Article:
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roughout the whole siege of Charleston this boat infantry was kept up, under various commanders. It was thought that could Gregg be first taken, Wagner's garrison might be captured entire; and an attempt to do so was arranged for the night of September 4. Details for the enterprise, which was to be a surprise, were made from four regiments under command of Major Sanford. The admiral was to send boats with howitzers as support. When all was ready, the boats started toward Gregg. Nearing thamell of blood, were intolerable, so that one endured the risk of shot and shell rather than seek their shelter. The incessant din of its own artillery, as well as the bursting shell of the foe, prevented sleep. . . . General Beauregard on September 4 ordered Sumter's garrison reduced to one company of artillery and two of infantry under Maj. Stephen Elliott. Early on the 5th the land batteries, Ironsides, and two monitors opened a terrific bombardment on Wagner which lasted forty-two hou
How they bore it all, daily exposing their lives for the cause and the flag they loved, has been feebly told. That they were compelled to take this or any oath at the last was an insult crowning the injury. There was another meeting of truce steamers in the harbor on the 3d, when a release without equivalent was made by the enemy of thirty persons,—chaplains, surgeons, and some women. General Schimmelfennig, who had removed district headquarters from Folly to Morris Island August 2, on September 4 departed North, when General Saxton took command. The next day the Fifty-sixth and One Hundred and Fifty-seventh New York arrived; and Col. Charles H. Van Wyck of the Fifty-sixth assumed command of Morris Island, relieving Colonel Gurney. Captain Homans, with Company A, having reported from Black Island to camp about September 1, there were the following companies with the colors; namely, A, D, E, G, H, and K, a larger number than for some months. On the 6th, several boxes of canned goo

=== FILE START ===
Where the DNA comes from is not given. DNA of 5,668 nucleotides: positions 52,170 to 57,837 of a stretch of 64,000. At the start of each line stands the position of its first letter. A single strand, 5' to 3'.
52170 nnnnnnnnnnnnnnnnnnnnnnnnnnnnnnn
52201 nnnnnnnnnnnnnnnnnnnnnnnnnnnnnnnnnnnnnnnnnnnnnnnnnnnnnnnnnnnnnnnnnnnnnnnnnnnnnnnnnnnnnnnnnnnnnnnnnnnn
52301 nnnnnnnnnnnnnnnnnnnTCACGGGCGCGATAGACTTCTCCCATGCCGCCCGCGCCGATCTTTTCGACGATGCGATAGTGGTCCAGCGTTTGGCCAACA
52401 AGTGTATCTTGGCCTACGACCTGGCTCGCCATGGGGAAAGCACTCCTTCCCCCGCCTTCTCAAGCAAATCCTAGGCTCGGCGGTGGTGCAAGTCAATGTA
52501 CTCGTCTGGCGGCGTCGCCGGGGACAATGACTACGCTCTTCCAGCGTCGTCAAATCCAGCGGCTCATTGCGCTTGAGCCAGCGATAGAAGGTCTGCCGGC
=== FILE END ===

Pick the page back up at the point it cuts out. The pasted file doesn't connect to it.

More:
Emilio, Luis F., History of the Fifty-Fourth Regiment of Massachusetts Volunteer Infantry , 1863-1865, Roster of the Fifty-Fourth Massachusetts Infantry. (search)
Meeks, Joseph W. 20, sin.; shoemaker; Springfield, O. 12 May 63; 20 Aug 65. $50, Mills, Edward 22, sin.; waiter; New York. 29 Mch 63; 3 Je 64 Boston; dis. Wounded 18 Jly 63 Ft. Wagner. $50. Mitchell Hamilton 25, mar.; hostler; Boston. 4 Sep. 63; 20 Aug 65. $50. Moorhouse, Stephen Warren 21, mar.; laborer; Boston, 7 Sep 63; 20 Aug 65. $50. Dead. Morgan, Edgar T. 19, sin.; laborer; Albany, N. Y. 29 Mch 63; 20 Aug 65. $50. Morgan, Joseph. 21, sin.; boatman; Reading, Pa. 1 Apl rer; Erie, Pa. 21 Apl 63; died 9 Jly 63 Readville, of disease. $50. Townsend, Charles 24, sin.; laborer; Detroit, Mich. 17 Apl 63; 16 Je 65 Charleston S. C.; dis. $50. Vanderpool, George 18, sin.; laborer; Cocksackie, N. Y. 17 Apl 63; killed 4 Sep. 63 in trenches before Ft. Wagner. $50. Van Valkenberg, Richard 18, sin.; laborer; Cocksackie, N. Y. 17 Apl 63; 20 Aug 65. $50. Cleveland, O. Vorce, James W. 21, sin.; laborer; Cleveland, O. 29 Apl 63; deserted 27 May 63 Readville. $50 Wal